This Old Man
by Chris Hibbard
(Authors Note: In a creative writing class at the University of Lethbridge, one of many ‘prompts’ or ‘cues’ to get the creative juices flowing that the instructor skillfully applied each day, was to simply take some time to observe someone during the day, without them noticing you watching. Then write about it. Simple as that. The following is the result.)
This Old Man
Across the aisle from me there sits an elderly gentleman.
He has more wrinkles than a sharpei.
His eyes are closed tight.
Is he in pain? Immersed in prayer?
Reliving memories of a day gone by?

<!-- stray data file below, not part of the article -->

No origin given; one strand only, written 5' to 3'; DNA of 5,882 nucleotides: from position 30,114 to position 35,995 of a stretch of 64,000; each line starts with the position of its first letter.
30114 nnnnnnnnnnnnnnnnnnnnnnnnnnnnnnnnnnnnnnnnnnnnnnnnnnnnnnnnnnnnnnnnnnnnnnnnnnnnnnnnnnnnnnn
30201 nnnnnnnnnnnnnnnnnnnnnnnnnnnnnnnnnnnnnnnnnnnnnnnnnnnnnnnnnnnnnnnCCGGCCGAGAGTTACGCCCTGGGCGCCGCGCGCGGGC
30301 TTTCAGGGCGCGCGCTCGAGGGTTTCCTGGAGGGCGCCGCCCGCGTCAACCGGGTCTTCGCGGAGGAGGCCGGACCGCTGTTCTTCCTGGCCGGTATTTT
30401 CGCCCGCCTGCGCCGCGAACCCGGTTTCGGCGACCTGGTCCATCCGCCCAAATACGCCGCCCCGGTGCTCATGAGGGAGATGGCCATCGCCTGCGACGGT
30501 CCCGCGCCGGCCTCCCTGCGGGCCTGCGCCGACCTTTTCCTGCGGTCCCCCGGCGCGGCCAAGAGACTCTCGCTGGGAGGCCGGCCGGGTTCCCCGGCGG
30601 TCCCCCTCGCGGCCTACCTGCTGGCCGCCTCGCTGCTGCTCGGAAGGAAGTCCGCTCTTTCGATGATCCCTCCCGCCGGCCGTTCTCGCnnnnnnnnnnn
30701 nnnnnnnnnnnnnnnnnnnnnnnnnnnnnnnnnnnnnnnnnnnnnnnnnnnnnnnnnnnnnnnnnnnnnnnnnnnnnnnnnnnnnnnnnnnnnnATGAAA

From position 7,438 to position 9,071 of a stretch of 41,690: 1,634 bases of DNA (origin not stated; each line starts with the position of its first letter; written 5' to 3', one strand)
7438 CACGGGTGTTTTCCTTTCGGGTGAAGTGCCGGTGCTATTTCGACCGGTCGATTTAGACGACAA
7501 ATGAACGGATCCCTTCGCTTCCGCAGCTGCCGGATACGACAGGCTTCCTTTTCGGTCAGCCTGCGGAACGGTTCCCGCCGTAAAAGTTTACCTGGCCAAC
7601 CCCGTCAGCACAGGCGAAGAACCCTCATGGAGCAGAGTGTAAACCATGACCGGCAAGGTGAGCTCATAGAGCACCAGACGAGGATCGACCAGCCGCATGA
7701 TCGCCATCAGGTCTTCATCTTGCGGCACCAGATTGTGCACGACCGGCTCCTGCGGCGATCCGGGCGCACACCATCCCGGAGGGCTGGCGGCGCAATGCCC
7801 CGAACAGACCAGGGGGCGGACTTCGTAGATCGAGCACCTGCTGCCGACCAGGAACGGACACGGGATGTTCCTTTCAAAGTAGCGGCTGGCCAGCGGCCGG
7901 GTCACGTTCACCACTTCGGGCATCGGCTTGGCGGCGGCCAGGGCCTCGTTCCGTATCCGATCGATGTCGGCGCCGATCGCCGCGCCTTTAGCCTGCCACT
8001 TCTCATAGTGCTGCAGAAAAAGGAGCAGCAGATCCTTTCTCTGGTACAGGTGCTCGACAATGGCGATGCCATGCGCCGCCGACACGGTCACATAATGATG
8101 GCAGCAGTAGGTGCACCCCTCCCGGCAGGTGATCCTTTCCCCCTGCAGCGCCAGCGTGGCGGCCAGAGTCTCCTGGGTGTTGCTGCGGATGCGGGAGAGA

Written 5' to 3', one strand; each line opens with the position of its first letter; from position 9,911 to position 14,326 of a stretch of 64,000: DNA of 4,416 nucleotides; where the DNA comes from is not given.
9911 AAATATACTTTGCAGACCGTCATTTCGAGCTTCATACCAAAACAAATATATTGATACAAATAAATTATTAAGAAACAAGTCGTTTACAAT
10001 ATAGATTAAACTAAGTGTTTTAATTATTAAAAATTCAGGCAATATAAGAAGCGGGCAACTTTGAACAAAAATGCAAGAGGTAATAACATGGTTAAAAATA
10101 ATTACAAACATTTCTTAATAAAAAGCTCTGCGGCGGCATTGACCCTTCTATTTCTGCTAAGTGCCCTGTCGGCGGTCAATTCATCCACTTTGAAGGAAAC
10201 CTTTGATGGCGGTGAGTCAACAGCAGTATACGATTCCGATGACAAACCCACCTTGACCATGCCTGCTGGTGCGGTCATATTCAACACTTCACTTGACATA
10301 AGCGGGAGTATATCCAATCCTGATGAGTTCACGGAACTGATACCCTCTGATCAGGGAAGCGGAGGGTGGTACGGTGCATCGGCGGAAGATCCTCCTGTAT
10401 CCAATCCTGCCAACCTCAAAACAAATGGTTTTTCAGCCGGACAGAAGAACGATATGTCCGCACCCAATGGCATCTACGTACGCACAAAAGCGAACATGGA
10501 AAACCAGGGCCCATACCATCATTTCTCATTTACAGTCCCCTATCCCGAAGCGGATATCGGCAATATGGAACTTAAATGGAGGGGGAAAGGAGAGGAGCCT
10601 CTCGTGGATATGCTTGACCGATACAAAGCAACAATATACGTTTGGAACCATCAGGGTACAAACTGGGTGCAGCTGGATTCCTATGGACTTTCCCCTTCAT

There are two golden rings on his hands,
One on each ring finger.
Has he been married twice?
Renewed his vows?
His mouth is open. Not much.
Perhaps just enough to inhale and exhale.
His lips do not move.
If he is praying, it is silent and internal.
If he is in pain, he bears it with dignity.
If he is remembering yesterdays,
It is impossible to tell if they were fond or melancholy.
How many sunrises has this man seen?
How much love? How much hurt?
Surely he was around for war and strife,
Through Hitler and Kennedy, Jazz and Disco.
Is he tortured by our modern times,
our frantic societal ways,
Our hustle and bustle and bigger and better.
How many children has he seen married off?
How many of his peers have laid down
Only to never again share a cup of tea or a game of crib?
I hope he is happy,
Or at least content.
I pull the string for my stop,
And smile at him.
Does he see me through his closed eyelids?
Is he asleep?
I wonder about him as I step to the curb.